Theory of Raag in Indian Classical Music

Performance of Raag in Hindustani Classical Music

Popular Raags in Indian Classical Music

A Raag in Indian Classical music is melodic construct that follows specific rules and grammar and it is composed using the Seven Notes (Swar) and its variations. Raag is defined in Vedas as “रंजयति एति रागम”, which means one that pleases and entertains the mind. Seminal theory of Raag music is available in Saam Veda, one of the four Vedas (believed to be written 10,000 BC).

It is described in the scripture as:

योद्यं ध्वनिविशेष्स्तु स्वरवर्णविभुषितः

रंजको जिवचित्तानां सः रागः कथतो बुधैः

Meaning: Intellectuals call that creation of melodic sound a Raag, that can entertain the mind and soul of living beings (note that it does not refer only to humans but Raags are also known to please animals and plants) and the one that acquires its beauty from various combination of Swars (musical notes)

Raagdaari (Music based on Raag) has been an integral part Hindustani and Carnatic Music Systems, two main branches of Indian Classical Music.

Raags have the ability to portray all the Nava Rasa (9 emotions) of Natyashastra (scriptures of performing art), which are, Love, Laughter, Fury, Compassion/Devotion, Anger, Horror, Heroic, Amazement.

Although Raag theory is thousands of years old, it has evolved significantly in the last ten centuries through the eras of Cholas, Chalukyas, Dravidas and Mughal kingdoms to name a few. Especially during Mughal era musicians like Miyan Tansen, Baiju Bawara and Swami Haridas contributed immensely to what we know today asHindustani (or North Indian) classical Music.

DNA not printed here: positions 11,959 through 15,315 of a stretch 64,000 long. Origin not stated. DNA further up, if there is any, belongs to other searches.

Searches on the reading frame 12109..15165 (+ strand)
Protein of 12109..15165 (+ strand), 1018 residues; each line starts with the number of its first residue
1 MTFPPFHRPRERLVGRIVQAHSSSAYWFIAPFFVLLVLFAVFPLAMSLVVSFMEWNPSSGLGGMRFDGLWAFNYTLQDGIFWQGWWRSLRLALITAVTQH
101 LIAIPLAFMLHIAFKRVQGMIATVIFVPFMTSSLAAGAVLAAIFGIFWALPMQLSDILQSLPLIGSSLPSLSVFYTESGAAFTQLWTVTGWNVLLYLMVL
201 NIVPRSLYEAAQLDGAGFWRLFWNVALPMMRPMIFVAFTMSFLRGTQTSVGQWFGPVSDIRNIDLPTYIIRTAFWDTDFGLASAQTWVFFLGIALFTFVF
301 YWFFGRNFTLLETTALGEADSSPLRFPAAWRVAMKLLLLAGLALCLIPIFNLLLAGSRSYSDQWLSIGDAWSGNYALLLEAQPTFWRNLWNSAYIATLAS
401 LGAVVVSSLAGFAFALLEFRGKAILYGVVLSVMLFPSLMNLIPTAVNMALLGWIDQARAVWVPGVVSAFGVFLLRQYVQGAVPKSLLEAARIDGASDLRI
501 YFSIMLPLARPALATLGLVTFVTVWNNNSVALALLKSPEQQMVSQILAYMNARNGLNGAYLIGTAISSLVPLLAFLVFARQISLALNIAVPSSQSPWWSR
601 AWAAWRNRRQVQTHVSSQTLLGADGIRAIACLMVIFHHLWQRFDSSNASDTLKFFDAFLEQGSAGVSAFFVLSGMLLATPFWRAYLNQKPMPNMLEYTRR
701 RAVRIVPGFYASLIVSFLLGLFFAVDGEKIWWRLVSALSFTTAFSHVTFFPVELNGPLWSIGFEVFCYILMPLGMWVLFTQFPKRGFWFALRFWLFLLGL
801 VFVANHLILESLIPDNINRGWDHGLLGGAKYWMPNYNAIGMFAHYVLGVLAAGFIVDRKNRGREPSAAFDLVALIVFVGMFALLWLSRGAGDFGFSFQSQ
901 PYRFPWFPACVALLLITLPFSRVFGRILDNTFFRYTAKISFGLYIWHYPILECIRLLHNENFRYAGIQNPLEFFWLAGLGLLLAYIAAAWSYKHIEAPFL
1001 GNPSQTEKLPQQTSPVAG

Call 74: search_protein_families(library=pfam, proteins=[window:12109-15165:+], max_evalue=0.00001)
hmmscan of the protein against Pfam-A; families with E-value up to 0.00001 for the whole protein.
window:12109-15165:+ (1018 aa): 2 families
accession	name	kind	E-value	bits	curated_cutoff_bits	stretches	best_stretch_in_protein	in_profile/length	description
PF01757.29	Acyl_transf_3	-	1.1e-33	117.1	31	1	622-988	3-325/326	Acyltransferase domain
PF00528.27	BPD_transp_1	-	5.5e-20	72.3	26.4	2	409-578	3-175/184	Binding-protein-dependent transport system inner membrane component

Concept of Raag:

Before we delve into the definition of Raag, let us see some foundation definitions of Hindustani Classical Music, upon which Raag is based.

  1. Twelve Swars:
Note Name of the Note
S Shadaj
r Komal (flat) Rishabh
R Rishabh
g Komal Gandhar
G Gandhar
m Madhyam
M’ Tivra (Sharp) Madhyam
P Pancham
d Komal Dhaivat
D Dhaivat
n Komal Nishad
N Nishad


S and P are the two fixed notes and do not have flat (or Komal) or sharp (or Tivra) variations like rest of the notes.

Movement from lower notes to higher notes is known as Ascend (or Aaroh) and movement from higher notes to lower notes is known as Descend (or Avroaha)

  1. Saptak: Set of the Seven Swar (including all the variations and therefore actually 12 Swars) is called Saptak. It starts from S , the first and reference note and finishes on N, the 12th note from Majority of Raag performance revolves around the three Saptaks, known as Mandra Saptak(Lower Register), Madhya Saptak (Middle Register) and Tivra Saptak (Upper Register) 
  1. Aaroh (Ascend) and Avroha (Descend) : In a Raag, ascending sequence of notes in a Raag (lower notes to upper notes) is known as Aaroh and descending sequence of notes is known as Avroha
  1. Thaat: A Raag is derived from a Thaat or parent scale, which is described as a unique combination of 12 Swars such that each Thaat will have 7 notes. It is to be noted that a Thaat cannot be performed unlike a Raag.